I’ve read these (long) short stories before on kindle but it is good to get them gathered together for the first time in a real book. It’s sometime since I read them so they felt new to me but familiar.

They pull no punches (quite literally at times) but this is hard boiled noir with a hint of the old west but set after the Second World War.

They are exactly how I imagine the old west would have evolved, and the character of Jack is as alive as his grandfather was.

Recommended.

Disclosure: David Cranmer is a friend of mine, but I bought this book with my own money and I have received no recompense for this review from the authors or publishers. The thoughts are my own.

Book Review: Light Rains Sometimes Fall by Lev Parikian

Light Rains Sometimes Fall – A British Year Through Japan’s 72 Seasons by Lev Parikian

My Rating: 5 out of 5 Stars

This is a beautiful book; an intimate nature diary that takes much more of a detailed look than perhaps the cursory glance that many of us will pay to our local surroundings each day.

Splitting the year into the same time periods as Japan’s 72 seasons – 4 to 5 days at a time – and writing detailed observations during a time when we were all getting through pandemic restrictions, lockdowns etc. I did wonder whether I needed to read another book written during lockdown as there have been quite a few but I am glad that I did in this instance.

The authors keen eye and attention to detail make for a fascinating discourse on his local “patch”, I admire the focussed local knowledge and the chance to wonder at it and draw in the reader to the same space, but one which they have likely never been. This is much more than a simple record, it’s not the “first swift/swallow or daffodil” recordings that many of us make or see others persistently recording. This is written with a depth of feeling and innate curiosity that each one of those things becomes an exposition.

Whether you read this books as I did, from it’s beginning to end or pick it up at the relevant date when you start it is a wealth of fascination in the natural world, written by an observer with an intense passion for the natural world around him.


From The Publisher

ln the West we consider the passing of the year through the prism of four seasons. When Lev Parikian set out to write a nature diary, he turned instead to the structure offered by the traditional Japanese calendar which recognises the subtle changes of the natural world with a total of seventy-two ancient micro-seasons (ko).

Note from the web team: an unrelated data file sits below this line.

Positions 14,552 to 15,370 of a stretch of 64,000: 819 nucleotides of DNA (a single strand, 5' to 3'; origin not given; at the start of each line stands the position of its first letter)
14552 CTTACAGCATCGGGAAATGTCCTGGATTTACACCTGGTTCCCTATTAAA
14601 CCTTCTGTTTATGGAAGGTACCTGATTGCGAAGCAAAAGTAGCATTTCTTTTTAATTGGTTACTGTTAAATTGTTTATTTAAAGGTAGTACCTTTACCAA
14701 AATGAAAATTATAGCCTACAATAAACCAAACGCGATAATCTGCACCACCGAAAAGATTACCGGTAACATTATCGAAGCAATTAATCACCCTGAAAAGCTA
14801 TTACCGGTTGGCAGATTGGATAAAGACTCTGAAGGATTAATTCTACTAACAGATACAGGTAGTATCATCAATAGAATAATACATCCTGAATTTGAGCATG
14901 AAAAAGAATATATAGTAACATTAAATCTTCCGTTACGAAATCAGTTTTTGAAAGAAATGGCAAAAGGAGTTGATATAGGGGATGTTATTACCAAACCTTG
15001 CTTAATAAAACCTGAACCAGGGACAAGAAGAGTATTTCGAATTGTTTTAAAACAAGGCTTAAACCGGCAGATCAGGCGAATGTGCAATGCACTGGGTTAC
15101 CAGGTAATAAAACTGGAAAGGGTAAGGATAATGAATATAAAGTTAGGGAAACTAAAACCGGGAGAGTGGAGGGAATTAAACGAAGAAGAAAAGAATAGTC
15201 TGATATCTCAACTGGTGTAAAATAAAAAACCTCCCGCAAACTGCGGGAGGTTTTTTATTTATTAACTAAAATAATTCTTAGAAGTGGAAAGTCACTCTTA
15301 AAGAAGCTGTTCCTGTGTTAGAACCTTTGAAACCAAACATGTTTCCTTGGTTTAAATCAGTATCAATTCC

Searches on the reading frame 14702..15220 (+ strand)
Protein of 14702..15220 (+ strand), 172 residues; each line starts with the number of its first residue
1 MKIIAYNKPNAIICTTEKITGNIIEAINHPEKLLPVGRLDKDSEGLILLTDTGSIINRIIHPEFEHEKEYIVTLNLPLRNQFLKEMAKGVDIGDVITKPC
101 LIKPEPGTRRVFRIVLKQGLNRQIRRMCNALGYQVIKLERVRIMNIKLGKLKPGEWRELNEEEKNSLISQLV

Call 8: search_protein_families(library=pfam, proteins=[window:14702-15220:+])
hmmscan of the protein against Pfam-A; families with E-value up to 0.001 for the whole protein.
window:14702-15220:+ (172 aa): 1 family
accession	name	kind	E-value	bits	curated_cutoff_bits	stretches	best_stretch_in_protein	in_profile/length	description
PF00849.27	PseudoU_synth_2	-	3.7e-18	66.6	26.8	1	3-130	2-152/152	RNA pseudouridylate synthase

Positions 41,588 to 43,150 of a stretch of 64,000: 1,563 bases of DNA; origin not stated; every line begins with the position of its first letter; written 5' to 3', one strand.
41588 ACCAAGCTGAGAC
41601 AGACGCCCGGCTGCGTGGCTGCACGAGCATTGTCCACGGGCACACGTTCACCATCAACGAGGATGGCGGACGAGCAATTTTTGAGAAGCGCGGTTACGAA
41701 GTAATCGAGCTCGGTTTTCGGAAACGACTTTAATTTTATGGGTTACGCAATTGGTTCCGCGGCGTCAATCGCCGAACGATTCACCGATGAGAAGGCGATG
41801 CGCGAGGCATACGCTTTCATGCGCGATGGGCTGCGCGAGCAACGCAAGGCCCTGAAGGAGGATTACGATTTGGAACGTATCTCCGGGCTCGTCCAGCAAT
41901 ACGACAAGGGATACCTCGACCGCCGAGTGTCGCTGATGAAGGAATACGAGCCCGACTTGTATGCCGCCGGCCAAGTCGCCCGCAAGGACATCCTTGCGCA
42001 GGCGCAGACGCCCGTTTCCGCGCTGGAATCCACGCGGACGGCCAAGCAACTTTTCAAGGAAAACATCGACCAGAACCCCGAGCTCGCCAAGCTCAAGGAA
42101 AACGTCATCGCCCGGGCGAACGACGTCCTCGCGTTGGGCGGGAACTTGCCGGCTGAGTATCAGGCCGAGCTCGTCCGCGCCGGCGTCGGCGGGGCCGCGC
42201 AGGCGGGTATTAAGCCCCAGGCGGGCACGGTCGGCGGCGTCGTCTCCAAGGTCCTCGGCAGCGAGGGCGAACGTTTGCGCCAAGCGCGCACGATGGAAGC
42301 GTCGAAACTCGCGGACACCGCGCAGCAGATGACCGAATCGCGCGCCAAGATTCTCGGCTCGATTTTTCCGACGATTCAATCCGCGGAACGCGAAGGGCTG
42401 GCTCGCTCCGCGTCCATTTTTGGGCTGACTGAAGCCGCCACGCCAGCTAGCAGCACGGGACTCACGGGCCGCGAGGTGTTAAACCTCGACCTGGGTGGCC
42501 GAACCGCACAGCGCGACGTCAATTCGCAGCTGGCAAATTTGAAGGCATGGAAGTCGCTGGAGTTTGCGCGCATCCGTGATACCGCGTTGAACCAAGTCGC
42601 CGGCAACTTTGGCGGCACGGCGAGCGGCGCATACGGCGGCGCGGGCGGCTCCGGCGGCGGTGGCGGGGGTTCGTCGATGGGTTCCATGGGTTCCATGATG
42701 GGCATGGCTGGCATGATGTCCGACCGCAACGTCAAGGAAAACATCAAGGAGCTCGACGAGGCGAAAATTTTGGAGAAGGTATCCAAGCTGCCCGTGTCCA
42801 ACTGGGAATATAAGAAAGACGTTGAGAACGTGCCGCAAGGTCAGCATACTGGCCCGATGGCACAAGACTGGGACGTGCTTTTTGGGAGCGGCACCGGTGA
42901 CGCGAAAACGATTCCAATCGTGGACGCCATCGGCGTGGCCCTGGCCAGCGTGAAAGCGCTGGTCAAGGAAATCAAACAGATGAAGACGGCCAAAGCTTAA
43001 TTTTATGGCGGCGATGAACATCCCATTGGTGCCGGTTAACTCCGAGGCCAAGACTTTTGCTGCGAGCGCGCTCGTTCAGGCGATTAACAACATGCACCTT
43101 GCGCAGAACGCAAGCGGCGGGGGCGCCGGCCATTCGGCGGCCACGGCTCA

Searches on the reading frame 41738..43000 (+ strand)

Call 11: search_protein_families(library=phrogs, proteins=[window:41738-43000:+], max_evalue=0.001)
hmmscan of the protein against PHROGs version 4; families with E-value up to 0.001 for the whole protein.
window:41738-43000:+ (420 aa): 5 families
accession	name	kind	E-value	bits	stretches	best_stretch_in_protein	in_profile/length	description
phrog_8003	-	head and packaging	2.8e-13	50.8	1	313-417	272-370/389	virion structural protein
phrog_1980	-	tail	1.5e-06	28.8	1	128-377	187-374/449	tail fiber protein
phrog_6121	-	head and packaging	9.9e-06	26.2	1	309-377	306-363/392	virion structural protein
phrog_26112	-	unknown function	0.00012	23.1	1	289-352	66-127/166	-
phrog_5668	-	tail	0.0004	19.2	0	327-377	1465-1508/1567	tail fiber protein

From the birth of Spring (risshun) in early February to ‘the greater cold’ (daikon) in late January, Lev draws our eye to the exquisite beauty (and sometimes mundanity) of the day-to-day across a whole year. Mirroring the Haiku-like names of the Japanese micro-seasons, which reflect nature’s gradual progression, he guides us through his year in charming short chapters such as ‘Great tits scout for nesting sites’, ‘Lavender assumes massive proportions’, ‘Spiders appear in sheds’ and ‘Christmas trees are released into the wild’. For Japan’s lotus blossom, praying mantis and bear, he offers the bramble, wood louse and urban fox.

Fans of Lev’s writing praise the warmth, wit and lightness of touch that he brings to his observations of the natural world. By turns reflective, joyous and melancholy, this wonderful journal demonstrates how much there is to gain by ‘looking, looking again and looking better’ at nature’s gradual progression.

‘l know that without all this – the focus on small things, the conscious paying attention, the birds and the flowers and the trees and the bees and the dragonflies and spiders and fungi and the mosses and lichens und the weeds growing in the cracks on the pavements, and yes, even the bastard squirrels – my year would have been substantially less bearable

Lev Parikian

About The Author

Lev Parikian is a birdwatcher, conductor and author of Into The Tangled Bank (2020) and Why Do Birds Suddenly Disappear (2018). He lives in West Norwood, London with his family, who are getting used to his increasing enthusiasm for nature. As a birdwatcher, his most prized sightings are a golden oriaol in the Alpujurras and a black redstart at Dungeness Power Station.